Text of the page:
(NEW YORK) — A New York City businessman was rescued this week after being held for more than a month in an abandoned warehouse, where his alleged abductors tortured him for weeks in a plot to extort his family for millions in ransom, prosecutors said.
Pedro Portugal, an accountant and father, was abducted off a Queens street in broad daylight last month, when he was forced into an SUV by a two men pretending to be police officers, according to the Queens, N.Y., District Attorney’s Office.
From there, authorities said, he was taken to a nearby warehouse where he was tortured with beatings and acid, all in an effort to secure $3 million in ransom from his family in Ecuador.
“This is a terrifying story of a businessman allegedly being forcibly abducted off the streets of Queens County in broad daylight and being beaten and held against his will for more than a month while his alleged kidnappers demanded $3 million from relatives in Ecuador for his safe return,” Richard A. Brown, the Queens district attorney, said in the prepared statement.
The kidnappers, “a group of masked males, burned his hand with acid, threatened to cut off his fingers and kill him, and punched him in the face and body causing him to lose teeth and suffer multiple bruises,” prosecutors said in a prepared statement.
“In many respects, this thing was like a James Bond movie. He was tied to a chair, duct-taped, ropes put around his wrists, a hood put over his head,” Brown told ABC News affiliate WABC-TV.
After 32 days in captivity, Portugal, 52, was rescued on Monday when police officers, disguised as building inspectors, raided the building. They found Portugal bound with cloth and duct tape.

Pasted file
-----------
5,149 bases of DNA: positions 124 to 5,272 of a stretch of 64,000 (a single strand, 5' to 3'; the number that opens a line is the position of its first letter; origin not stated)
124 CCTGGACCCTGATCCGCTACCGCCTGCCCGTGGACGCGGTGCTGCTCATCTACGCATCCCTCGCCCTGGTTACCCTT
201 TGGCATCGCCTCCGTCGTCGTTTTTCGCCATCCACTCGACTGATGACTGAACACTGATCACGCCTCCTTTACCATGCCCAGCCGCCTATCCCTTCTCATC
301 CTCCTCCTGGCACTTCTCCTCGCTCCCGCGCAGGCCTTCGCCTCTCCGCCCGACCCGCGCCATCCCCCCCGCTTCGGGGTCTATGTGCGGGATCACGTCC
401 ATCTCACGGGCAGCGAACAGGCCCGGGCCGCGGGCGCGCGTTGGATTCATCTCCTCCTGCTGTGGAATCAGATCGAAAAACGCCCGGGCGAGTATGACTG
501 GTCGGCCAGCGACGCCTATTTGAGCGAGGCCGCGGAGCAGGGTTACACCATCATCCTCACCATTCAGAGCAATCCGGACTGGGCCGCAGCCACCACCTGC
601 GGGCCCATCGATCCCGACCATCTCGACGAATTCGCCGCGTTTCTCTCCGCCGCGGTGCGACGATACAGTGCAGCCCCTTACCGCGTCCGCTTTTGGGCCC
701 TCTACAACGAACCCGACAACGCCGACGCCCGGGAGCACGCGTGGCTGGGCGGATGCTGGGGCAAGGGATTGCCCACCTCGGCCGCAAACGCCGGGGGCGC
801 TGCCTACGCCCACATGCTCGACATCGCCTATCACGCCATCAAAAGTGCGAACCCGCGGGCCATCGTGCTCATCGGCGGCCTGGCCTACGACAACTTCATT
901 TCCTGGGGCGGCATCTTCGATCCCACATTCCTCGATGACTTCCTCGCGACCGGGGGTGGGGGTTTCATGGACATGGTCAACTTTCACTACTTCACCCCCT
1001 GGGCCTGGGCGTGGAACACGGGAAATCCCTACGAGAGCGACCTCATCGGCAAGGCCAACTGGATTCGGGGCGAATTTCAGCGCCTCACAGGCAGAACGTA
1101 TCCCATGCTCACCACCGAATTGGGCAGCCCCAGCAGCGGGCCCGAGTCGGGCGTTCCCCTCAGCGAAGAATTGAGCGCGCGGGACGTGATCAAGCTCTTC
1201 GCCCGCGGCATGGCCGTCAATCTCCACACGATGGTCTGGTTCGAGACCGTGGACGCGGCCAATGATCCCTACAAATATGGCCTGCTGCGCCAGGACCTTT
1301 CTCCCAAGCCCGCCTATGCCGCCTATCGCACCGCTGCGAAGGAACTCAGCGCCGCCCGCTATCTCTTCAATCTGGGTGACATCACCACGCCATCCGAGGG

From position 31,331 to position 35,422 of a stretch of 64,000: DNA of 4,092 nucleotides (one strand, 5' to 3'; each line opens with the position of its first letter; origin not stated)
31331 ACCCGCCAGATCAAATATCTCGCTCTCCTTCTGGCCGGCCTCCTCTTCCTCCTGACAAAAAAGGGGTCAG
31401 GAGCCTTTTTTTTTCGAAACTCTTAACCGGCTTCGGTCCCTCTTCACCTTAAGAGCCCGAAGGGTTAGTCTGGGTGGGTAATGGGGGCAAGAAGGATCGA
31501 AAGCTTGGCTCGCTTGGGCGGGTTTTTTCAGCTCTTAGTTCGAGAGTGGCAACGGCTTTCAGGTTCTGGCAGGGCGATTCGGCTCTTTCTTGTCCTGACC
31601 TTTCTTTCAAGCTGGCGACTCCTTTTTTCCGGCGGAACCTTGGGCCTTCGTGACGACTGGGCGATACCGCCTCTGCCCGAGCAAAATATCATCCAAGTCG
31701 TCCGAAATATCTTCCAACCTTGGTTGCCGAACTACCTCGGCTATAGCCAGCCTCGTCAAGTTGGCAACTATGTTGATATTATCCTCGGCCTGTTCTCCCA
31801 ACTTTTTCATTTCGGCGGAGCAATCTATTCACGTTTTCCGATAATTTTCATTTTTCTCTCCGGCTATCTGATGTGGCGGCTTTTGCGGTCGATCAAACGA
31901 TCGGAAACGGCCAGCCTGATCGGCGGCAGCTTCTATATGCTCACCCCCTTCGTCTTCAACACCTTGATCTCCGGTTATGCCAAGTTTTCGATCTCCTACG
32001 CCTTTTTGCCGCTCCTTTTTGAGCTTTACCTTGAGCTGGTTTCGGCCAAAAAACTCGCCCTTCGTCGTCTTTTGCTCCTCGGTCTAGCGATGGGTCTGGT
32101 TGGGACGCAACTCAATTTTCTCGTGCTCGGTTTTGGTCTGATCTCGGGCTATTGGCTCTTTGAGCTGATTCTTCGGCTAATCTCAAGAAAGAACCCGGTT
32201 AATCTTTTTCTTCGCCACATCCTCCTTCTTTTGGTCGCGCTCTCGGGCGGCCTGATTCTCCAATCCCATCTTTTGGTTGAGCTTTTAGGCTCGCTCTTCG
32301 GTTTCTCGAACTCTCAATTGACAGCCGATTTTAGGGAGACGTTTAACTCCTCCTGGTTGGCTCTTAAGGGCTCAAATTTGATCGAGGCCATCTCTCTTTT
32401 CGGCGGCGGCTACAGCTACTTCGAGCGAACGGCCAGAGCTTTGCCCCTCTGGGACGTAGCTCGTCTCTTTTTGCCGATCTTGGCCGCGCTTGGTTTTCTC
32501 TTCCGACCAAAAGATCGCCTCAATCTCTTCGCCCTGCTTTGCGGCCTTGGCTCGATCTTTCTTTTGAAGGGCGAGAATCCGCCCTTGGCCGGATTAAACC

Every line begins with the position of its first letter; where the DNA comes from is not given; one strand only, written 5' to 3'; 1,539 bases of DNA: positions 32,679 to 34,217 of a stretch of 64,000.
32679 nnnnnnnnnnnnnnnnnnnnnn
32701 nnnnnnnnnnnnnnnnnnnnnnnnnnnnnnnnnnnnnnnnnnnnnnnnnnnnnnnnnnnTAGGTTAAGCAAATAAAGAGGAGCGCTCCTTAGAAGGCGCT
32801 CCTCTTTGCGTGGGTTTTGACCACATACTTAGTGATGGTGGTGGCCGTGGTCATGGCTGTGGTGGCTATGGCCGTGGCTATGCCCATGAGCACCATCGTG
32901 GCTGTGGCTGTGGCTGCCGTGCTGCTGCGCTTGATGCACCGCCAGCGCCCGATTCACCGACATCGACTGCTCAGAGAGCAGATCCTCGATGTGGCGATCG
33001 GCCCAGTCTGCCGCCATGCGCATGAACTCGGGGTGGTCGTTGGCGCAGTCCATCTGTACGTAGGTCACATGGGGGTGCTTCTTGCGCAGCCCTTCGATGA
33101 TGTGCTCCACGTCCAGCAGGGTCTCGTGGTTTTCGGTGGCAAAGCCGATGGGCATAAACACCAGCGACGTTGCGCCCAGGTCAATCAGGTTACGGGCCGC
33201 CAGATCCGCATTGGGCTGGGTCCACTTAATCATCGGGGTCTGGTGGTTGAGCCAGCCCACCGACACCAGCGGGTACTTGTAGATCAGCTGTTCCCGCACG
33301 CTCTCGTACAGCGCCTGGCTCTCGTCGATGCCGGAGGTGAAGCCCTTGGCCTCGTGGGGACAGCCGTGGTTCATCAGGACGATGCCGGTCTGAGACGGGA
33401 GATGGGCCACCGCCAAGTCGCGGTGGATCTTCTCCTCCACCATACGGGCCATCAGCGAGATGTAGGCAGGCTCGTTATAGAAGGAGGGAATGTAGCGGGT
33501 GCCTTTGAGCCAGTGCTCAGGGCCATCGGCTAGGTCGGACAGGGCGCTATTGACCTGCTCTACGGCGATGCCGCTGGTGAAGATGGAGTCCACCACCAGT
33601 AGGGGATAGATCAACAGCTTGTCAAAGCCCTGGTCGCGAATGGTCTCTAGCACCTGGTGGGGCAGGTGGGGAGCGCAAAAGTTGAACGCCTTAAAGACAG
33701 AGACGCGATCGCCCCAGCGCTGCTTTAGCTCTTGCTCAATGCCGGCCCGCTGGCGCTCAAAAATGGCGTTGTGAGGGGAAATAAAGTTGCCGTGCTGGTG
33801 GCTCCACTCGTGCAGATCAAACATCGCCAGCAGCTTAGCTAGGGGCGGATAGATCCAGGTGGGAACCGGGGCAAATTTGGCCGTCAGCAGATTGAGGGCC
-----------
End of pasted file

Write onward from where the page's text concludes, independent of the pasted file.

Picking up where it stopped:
“The outstanding work by detectives in the case may well have saved the victim’s life,” New York City Police Commissioner Ray Kelly said in a statement.
Three men were arrested and have been identified as Christian Acuna, 35, Dennis Alves, 32, and Eduardo Moncayo, 38.
All three men are charged with two counts of kidnapping and unlawful imprisonment. If convicted, the defendants each face up to 25 years to life in prison.
The men have been arraigned, but had not yet obtained lawyers or entered pleas, sources said.
It was not immediately clear why Portugal was a target for the kidnappers. Authorities said his family in Ecuador owned property, but were not exceptionally wealthy. Police were investigating several possible motives, including a “suspected narcotics link,” according to sources.
Investigators told ABC News the victim was known to carry large amounts of cash on him and drove an expensive car, potentially making him a target for abduction.
Portugal’s family would not respond to requests for comment.
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